Due to technology, there are new job titles emerging constantly, thus endless career options available for rising leaders. Millennials seem to actually prefer to grow outwards rather than upwards, honing a diverse web of skillsets and growing expertise in a multitude of areas. This unconventional career trajectory and blurred duties due to the desire to ‘not be placed in a box’ is something that employers should be aware of and continue to evolve with if they want to retain millennials.

“I feel like in some management structures you only get to see three feet ahead of you. ‘Your job is only to complete the next three steps and then after that don’t worry about it, it’s not your job’. I think more millennials are looking to see what is down at the end of the road, what are we working towards. It is more of a curiosity.” – Randi Morritt, Visit Aurora

Remote working opportunities  are highly desirable

Flexible workspaces are popular with millennials

Sense of community

Culture is another topic that was discussed several times and is almost one of those “cliché” responses to the ‘what are you looking for in an employer’ question. It seems that this answer is defined differently from individual to individual. Although it encompasses likeminded values and the people, it goes beyond that for the generation of rising leaders.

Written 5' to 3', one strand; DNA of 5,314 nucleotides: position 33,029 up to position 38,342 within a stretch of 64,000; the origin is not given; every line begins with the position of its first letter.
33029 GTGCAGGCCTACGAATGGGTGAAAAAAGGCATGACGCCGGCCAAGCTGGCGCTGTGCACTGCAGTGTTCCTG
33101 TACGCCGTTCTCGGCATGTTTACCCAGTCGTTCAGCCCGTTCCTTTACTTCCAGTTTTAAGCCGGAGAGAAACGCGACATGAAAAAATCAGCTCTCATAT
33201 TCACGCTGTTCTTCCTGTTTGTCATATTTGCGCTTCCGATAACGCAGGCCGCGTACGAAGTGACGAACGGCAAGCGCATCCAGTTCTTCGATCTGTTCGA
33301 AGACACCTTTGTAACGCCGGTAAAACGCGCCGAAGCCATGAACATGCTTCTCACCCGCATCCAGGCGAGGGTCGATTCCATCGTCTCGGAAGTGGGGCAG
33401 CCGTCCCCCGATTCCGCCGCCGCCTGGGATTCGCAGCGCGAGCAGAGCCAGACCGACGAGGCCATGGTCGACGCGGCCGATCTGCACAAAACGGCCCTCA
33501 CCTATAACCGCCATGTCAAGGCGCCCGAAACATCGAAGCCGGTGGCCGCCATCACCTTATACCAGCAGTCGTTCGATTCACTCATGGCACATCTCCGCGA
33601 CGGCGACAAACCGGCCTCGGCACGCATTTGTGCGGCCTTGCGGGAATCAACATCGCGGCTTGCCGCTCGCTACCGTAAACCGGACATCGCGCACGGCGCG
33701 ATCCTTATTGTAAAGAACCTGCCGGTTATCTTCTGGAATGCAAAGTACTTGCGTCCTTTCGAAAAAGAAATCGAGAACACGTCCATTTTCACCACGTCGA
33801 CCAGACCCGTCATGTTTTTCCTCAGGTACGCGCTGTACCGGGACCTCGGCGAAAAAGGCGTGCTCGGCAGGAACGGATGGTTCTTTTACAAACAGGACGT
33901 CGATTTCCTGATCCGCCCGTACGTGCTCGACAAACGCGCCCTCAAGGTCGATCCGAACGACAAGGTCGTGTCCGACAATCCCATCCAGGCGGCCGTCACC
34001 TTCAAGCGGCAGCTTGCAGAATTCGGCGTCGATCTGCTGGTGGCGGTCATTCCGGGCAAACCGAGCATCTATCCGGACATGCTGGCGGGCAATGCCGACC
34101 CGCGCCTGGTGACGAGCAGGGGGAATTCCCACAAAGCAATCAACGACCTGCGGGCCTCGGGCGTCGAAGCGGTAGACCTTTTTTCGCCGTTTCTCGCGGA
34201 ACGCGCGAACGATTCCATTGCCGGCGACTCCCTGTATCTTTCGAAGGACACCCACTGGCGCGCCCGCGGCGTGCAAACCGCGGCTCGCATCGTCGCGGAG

“One thing I looked for was a sense of community and support in that you have people that care about you and care about your future. One thing that was very evident in my interviews, was that each person was independently passionate about what they did.” – Kylie Leslie, Visit Phoenix

Rising leaders are looking for more than just a nice team that gets along well. They want to work for a company that is supportive with likeminded and passionate individuals, spurring a positive and creative community-like culture.

“I look for fulfilment and I look around me to see if the people around me feel the same way. If you are going to work every day and suddenly no one around you is passionate or fulfilled too, then it gets draining after a while. It is important to me that wherever I work, people are extremely passionate about what they are doing.” – Gina Archuleta, Visit Monterey

Flexibility and modern perks

It wouldn’t be an article about the millennial generation without talking about ‘work perks’. For the senior leaders, they are looking for perks such as great benefits packages, while rising leaders had different perks in mind. The millennials that I spoke to almost all prioritized workplace flexibility, such as remote options and flexible hours, as well as work-life balance.